Your heroes and the music you love the most will influence the brand and style of guitar you're likely to enjoy the most. If your goal is to dominate Master of Puppets note-for-note, a Schecter Guitars may be the right guitar for you. If you admire acoustic singer-songwriters, look at a Martin Guitars to start a lifelong love affair with your guitar.
Lesser-known brands don't necessarily mean lower quality, either. They may be new brands, vintage, or simply more bespoke, but can offer a more unique sound than popular brands. Take a look around your local guitar store and try everything out to find 'the one'.
The principles of playing an electric guitar and an acoustic guitar are the same, but the sounds are very different.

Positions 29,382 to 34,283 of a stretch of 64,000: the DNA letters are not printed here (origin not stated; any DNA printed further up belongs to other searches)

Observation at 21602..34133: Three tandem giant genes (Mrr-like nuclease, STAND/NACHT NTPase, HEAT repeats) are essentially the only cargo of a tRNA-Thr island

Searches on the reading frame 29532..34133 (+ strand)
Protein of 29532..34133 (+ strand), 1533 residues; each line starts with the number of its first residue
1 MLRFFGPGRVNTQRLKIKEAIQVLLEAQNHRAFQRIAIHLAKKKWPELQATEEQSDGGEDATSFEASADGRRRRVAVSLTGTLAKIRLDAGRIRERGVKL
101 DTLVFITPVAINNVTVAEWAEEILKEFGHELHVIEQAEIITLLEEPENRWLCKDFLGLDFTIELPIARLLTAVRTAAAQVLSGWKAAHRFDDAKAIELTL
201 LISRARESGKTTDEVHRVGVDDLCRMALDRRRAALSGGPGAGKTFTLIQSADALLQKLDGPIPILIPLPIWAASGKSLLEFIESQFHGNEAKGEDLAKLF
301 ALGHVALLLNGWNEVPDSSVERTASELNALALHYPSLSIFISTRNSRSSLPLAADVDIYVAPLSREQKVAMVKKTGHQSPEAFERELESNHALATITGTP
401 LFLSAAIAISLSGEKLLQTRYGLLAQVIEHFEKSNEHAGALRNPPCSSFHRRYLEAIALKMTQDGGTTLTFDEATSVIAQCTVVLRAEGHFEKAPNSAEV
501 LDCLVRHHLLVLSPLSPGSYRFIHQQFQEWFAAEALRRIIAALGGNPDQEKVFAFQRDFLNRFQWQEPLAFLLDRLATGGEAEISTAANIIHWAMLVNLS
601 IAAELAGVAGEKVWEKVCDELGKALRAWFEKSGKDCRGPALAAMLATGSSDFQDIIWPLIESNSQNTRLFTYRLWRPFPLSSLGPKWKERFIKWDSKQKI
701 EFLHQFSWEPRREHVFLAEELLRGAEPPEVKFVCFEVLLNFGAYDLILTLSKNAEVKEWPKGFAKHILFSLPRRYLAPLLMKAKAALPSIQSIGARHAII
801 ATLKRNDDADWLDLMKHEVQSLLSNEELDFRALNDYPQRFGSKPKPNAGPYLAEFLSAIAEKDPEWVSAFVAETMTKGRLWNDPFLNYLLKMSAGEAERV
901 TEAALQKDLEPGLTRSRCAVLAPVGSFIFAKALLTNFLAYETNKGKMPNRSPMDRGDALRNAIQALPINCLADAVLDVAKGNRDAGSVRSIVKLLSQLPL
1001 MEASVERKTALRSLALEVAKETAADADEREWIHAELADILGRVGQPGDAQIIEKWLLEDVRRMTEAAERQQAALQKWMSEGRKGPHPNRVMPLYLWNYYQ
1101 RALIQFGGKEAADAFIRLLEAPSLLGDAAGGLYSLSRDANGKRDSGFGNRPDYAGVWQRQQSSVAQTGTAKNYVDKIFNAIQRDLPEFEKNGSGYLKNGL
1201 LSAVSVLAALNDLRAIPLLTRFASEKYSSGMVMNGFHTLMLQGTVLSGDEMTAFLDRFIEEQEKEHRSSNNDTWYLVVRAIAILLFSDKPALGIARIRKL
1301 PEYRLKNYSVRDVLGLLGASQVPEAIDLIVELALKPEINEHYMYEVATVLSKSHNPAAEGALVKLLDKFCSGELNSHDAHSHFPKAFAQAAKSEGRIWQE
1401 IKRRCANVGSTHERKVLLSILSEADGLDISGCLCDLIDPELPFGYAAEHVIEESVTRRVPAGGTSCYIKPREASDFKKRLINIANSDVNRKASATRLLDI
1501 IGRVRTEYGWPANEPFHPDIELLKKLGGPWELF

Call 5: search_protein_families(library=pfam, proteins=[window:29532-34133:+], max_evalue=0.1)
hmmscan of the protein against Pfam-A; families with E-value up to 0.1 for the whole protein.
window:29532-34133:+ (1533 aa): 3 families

How you want your playing to sound will affect your choice of guitar. An acoustic guitar for beginners is ideal for someone wanting to learn classical guitar, while electric is best for those with rock-star ambitions.
You'll also need to consider your practice conditions. Do you live in an apartment with thin walls? An electric guitar with headphones is more neighbor-friendly than a resonant acoustic. Also, blasting the windows of your out of your apartment with an overly powerful amp may have you playing in front of an audience of law enforcement.
Most people on our site know that a majority of guitars are made right-handed, but there are plenty of options for southpaw guitars too. Specialist guitar suppliers can help left-handers find the best guitar for beginners that is the correct way around for them - making it easier to hold and learn. For beginners, it helps to ask for recommendations from stores (calling us is a great option 518.746.9500) or else forums like reddits leftyguitarist page are incredibly helpful.